This past weekend I had the honor of attending the Book Expo in Chicago, and was privileged to sit on a panel with the likes of Ron Suskind, P.J. O’Rourke, Linda Chavez and Maureen Dowd. For more than two hours we discussed issues ranging from religion and politics to the war in Iraq. Yet, as if he had a particular premonition, C-SPAN’s Brian Lamb asked each of us about former President Ronald Reagan and what we would remember about him. [IMGCAP(1)]
When I heard the question, I wanted to disappear from the stage. One of the things my parents drilled into me as a child was to “respect my elders” and to avoid saying anything negative about a person when they are at death’s door. So when Brian called on me to respond, I could not help but talk out of both sides of my mouth. I am sure that I am not the only liberal or progressive Democrat trying to find ways to show deference and respect while still speaking the truth about the weight of Reagan’s legacy on poor and working-class Americans.
Prior to the luncheon, I spent some time in the green room with Linda Chavez, a Reagan appointee, discussing the only fond memories that I had of Ronald Reagan. The first was in November 1983 when he signed a bill to designate the third Monday in January as a national holiday in commemoration of the great civil rights leader Martin Luther King Jr. I’ll never forget that moment because he was dressed to the nines, with brown shoes and a brown suit that matched his hair. Reagan was all smiles as King’s widow, Coretta, stood next to him.
For a president who many believed turned the clock back on civil rights by appointing extreme right-wing judges with contempt for voting rights in this country, watching him joyfully signing the legislation was a study in contrasts. On one hand, Reagan would appear hostile to the interests of minorities and yet show warmth and humor when the time was ripe for change.
President Reagan presided over our country during a period of transition. While he was successful in wooing moderates and blue-collar workers, in the eyes of many Democrats the Reagan years produced an unmitigated assault on poor and working class people. Who could ever forget his comments regarding treating ketchup as a vegetable? How can anyone forget the massive tax cuts for the wealthy at the expense of the poor?
There is no question, as Linda Chavez pointed out, that Reagan was an effective communicator and a nice person who insisted on stopping to say hello to ordinary people. He had a way of doing things that left many of us baffled as we went about trying to “define” Reagan as detached and someone who only cared for the rich. Despite all of our efforts, we were never able to succeed. Reagan had a certain magical bond with the American people. The more we criticized him as insensitive and out of touch, the more ordinary citizens rallied around his presidency.
In the end, Reagan’s policies served as a catalyst to revive the progressive movements. The civil rights movement fought harder for legislation to protect voting rights and to resist the appointment of right-wing judges. In fact, the leaders were so emboldened by the mean spiritedness of the times that we fought to free South Africa and launched a major national boycott against corporations supporting apartheid. Reagan, ironically, helped progressives find their moral voice and motivated them to become activists again.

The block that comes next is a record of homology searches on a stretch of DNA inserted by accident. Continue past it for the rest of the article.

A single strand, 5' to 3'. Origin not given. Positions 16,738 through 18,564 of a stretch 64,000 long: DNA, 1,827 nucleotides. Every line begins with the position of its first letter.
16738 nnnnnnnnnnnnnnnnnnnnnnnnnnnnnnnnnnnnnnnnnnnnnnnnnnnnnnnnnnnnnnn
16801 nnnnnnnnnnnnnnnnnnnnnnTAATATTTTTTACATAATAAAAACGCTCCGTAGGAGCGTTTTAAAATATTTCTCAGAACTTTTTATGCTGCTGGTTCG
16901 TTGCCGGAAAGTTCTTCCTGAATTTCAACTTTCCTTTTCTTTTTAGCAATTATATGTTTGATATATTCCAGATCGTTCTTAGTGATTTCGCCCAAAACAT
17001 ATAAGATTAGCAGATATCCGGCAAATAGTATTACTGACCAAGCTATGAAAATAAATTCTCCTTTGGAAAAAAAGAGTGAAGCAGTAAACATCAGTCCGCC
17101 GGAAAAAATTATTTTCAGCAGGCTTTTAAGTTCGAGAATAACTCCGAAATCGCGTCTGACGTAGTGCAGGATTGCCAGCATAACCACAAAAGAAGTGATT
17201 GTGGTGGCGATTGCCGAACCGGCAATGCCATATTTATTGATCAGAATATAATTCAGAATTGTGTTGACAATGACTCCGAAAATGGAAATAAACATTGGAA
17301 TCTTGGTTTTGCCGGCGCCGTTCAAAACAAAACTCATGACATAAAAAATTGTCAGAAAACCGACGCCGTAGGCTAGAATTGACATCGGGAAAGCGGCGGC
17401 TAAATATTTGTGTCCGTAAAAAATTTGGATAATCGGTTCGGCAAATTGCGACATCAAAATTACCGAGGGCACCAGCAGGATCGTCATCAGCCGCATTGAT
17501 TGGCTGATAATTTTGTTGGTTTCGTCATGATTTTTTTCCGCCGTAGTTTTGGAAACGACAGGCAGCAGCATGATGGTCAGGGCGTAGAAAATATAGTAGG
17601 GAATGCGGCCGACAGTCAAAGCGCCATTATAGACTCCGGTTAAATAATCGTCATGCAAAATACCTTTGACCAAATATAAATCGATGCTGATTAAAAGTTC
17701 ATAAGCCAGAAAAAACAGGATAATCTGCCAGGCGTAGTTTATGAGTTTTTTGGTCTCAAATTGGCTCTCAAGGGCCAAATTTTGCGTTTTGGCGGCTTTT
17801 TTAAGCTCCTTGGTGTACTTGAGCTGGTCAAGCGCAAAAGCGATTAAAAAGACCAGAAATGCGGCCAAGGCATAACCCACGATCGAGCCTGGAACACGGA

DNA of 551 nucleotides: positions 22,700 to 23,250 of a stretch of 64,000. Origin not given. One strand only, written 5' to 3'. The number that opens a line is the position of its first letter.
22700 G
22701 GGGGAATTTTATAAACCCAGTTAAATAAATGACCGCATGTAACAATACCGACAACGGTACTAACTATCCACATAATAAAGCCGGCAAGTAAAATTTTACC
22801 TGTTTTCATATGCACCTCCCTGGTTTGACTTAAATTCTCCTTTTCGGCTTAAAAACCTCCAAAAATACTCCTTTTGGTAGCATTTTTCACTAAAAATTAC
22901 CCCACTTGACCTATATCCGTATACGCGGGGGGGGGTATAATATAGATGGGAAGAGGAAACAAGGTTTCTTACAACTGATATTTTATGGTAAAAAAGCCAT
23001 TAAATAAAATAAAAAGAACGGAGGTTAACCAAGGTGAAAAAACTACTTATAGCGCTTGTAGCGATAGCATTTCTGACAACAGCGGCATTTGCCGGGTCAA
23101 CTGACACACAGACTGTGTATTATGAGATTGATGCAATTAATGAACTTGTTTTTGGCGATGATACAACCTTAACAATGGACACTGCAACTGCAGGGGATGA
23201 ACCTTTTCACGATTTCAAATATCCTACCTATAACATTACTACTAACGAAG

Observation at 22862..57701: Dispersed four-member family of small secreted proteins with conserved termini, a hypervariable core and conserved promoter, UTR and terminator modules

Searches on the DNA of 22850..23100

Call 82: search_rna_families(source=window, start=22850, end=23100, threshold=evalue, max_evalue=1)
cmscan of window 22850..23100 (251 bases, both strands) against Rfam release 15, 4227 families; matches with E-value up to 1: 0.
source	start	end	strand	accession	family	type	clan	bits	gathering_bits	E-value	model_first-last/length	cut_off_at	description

The Reagan years also brought about a new coalition of conscience. Led and often funded by organized labor, progressives sponsored and held massive demonstrations to protest Reagan’s assaults on the right to organize and collective bargaining. As feminists and abortion rights supporters, we marched, lobbied and began to organize at the grassroots levels to protect Roe v. Wade. Last, but not least, the nuclear freeze movement and environmental leaders found common ground with the poor and helped establish the connection between the massive military buildup and cuts to social programs aimed at forgotten Americans.
During this period of national mourning, progressives can find some comfort in offering their condolences to the Reagan family. President Reagan was no saint. Although he was firm and resolute in making America stronger, in doing so he also left behind many Americans who needed someone to lift them up. On one of the last occasions at which I saw the president, I was summoned by his late daughter, Maureen Reagan, to bring some homeless children to the White House for Hands Across America. Although the White House had earlier declined to participate, Maureen personally appealed to her father and he agreed.
On that cloudy day, Mr. and Mrs. Reagan opened the White House gates to hundreds of poor children from across the region. I’ll never forget that image of a tall man holding the hands of little homeless children, welcoming them to the White House. The children, dressed in their Sunday best, were delighted to be standing beside the president of the United States. As I stood there watching, I couldn’t help but see the irony in the moment. Reagan had no problem standing beside the poor for a photograph. I only wish he could have used his power and the presidency to stand up for them as well.
Our prayers are with Mrs. Reagan and the entire Reagan family at this time of mourning
Donna L. Brazile, the campaign manager for Democratic presidential nominee Al Gore in 2000, runs her own grassroots political consulting firm.